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Year : 2014  |  Volume : 5  |  Issue : 5  |  Page : 48-49  

Unusual presentation of severe pompholyx

1 Department of Dermatology, Goa Medical College, Bambolim, Goa, India
2 Department of Dermatology, Sri Dharmasthala Manjunatheshwara College of Medical Sciences and Hospital, Dharwad, Karnataka, India
3 Department of Pathology, Sri Dharmasthala Manjunatheshwara College of Medical Sciences and Hospital, Dharwad, Karnataka, India

Date of Web Publication13-Nov-2014

Correspondence Address:
Dr. Varadraj V Pai
Department of Dermatology, Goa Medical College, Bambolim, Goa - 430 002
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Source of Support: None, Conflict of Interest: None

DOI: 10.4103/2229-5178.144532

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How to cite this article:
Pai VV, Shukla P, Naveen K N, Athanikar SC, Dinesh U S. Unusual presentation of severe pompholyx. Indian Dermatol Online J 2014;5, Suppl S1:48-9

How to cite this URL:
Pai VV, Shukla P, Naveen K N, Athanikar SC, Dinesh U S. Unusual presentation of severe pompholyx. Indian Dermatol Online J [serial online] 2014 [cited 2022 Jan 20];5, Suppl S1:48-9. Available from: https://www.idoj.in/text.asp?2014/5/5/48/144532


Pompholyx or dyskeratotic eczema is a type of hand eczema characterized by acute onset of vesicles usually over palms and soles. In severe cases, the lateral and dorsum of fingers can be involved. [1] Herein we report a case of pompholyx involving the dorsum of the hands and feet with hemorrhagic bullae.

A 25-year-old housewife presented with a history of fluid-filled lesions over the palms and soles since 10 days. Lesions were initially smaller, gradually progressed to involve the dorsum of the hands and feet, with pain and itching. There was no history of hyperhidrosis, or drug intake. Cutaneous examination revealed multiple haemorrhagic vesicles and bullae ranging from 1 × 1 cm to 3 × 3 cm over the palms, soles, dorsum of fingers and feet [Figure 1]. Lesions were nontender and Nikolsky sign was negative. A provisional diagnosis of pompholyx was made and the patient was investigated. Tzanck smear showed neutrophils, culture of the blister fluid was negative. Periodic acid schiff (PAS) was negative for fungal elements. Biopsy revealed features of spongiotic dermatitis [Figure 2]. Hematological and biochemical analysis was normal. Patch test did not reveal any reactivity. Direct immunofluorescence was negative. The patient was treated with topical steroids and systemic antihistamines. After five days of therapy, bullae showed no response with further involvement of the wrist and hemorrhagic bullae over the feet of 5 × 5 cm [Figure 3] and [Figure 4]. The patient was started on systemic steroids, following which a good response was seen within one week.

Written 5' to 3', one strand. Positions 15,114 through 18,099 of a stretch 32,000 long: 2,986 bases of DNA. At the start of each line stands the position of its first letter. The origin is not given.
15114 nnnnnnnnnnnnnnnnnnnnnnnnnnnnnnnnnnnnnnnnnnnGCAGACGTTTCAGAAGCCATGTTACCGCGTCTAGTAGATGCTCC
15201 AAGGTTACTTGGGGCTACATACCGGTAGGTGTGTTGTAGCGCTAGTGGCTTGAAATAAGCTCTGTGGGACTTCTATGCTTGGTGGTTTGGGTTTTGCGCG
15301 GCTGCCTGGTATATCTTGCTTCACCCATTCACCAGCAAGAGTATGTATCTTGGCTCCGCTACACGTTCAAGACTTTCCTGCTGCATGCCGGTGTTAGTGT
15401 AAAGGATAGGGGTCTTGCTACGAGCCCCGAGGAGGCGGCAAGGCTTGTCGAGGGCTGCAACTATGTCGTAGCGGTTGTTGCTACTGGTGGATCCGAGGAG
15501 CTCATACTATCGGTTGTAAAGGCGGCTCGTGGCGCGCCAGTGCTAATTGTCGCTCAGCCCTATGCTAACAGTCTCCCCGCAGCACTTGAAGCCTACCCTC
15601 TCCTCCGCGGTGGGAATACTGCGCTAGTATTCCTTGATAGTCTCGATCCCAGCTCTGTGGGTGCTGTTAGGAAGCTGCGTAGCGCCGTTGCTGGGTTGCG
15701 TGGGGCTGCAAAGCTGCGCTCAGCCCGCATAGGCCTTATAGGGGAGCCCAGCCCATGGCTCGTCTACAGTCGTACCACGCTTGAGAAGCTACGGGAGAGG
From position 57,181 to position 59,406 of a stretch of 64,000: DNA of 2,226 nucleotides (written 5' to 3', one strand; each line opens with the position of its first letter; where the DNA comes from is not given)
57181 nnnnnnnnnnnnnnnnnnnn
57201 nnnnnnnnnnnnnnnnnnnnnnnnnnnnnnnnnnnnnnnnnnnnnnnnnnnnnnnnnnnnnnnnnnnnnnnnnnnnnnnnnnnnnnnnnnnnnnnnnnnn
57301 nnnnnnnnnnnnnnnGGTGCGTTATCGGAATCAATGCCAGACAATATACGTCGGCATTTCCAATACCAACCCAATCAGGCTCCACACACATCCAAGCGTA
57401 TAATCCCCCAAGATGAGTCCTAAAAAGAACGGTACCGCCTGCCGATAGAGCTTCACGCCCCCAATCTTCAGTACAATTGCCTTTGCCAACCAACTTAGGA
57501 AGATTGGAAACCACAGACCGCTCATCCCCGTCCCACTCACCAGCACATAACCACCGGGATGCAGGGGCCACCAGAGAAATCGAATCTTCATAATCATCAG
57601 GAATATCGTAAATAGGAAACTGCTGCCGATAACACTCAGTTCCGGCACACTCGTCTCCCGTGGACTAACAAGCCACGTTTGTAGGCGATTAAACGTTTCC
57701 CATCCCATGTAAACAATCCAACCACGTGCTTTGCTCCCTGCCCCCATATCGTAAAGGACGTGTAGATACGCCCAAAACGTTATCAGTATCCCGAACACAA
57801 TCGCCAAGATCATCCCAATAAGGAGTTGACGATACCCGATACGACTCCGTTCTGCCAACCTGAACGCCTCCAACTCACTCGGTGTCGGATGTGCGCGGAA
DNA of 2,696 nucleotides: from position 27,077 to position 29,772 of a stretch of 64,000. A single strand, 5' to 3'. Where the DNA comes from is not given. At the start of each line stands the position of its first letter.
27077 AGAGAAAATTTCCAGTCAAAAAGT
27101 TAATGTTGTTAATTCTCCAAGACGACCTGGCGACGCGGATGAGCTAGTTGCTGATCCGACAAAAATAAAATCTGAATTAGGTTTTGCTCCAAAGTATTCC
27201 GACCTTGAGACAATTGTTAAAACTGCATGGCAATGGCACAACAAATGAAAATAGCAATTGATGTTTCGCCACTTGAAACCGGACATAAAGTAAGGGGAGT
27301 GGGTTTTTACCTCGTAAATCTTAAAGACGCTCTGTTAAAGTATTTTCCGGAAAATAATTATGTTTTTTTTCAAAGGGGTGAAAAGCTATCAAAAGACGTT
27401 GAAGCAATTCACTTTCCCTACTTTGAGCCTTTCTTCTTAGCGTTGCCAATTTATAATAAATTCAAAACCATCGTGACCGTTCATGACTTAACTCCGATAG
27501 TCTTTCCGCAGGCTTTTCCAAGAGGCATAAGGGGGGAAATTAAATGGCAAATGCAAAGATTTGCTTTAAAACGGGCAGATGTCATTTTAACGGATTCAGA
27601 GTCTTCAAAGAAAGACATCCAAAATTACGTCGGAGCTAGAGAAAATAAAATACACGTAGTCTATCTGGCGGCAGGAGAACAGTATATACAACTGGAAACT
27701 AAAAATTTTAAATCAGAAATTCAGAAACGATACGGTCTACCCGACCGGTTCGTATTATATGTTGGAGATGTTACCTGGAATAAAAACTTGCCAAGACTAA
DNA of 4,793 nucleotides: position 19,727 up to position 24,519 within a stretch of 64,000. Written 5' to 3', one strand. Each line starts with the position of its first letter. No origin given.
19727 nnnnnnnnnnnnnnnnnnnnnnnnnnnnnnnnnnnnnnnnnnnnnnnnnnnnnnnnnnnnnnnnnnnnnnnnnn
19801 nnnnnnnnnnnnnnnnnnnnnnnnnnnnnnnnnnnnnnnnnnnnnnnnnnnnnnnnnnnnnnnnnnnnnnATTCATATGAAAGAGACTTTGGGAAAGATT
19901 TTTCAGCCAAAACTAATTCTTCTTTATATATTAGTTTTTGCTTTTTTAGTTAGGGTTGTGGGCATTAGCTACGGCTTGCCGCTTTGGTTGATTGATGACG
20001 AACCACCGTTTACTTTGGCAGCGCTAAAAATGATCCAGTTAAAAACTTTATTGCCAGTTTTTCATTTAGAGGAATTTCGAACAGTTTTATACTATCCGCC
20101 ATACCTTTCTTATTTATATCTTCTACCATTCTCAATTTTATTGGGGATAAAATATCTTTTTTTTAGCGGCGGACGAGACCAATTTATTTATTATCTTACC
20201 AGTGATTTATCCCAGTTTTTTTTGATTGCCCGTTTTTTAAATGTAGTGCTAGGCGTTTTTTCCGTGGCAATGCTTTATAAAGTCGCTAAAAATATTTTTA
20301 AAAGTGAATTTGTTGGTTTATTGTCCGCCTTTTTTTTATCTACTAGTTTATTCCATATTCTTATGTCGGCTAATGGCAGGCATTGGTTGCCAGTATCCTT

Figure 1: Vesicles over the heel

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Figure 2: Features of spongiotic dermatitis (H and E, ×40)

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Figure 3: Larger bulla over the dorsum of the hand and wrist

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Figure 4: Hemorrhagic bulla over the dorsum of the feet

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   Discussion Top

Pompholyx also called vesicular eczema of the hands and feet or dyshydrotic eczema is characterized by an rapid outbreak of deep-seated vesicles over the palms, the lateral aspects of the fingers, and sometimes the soles. [1],[2]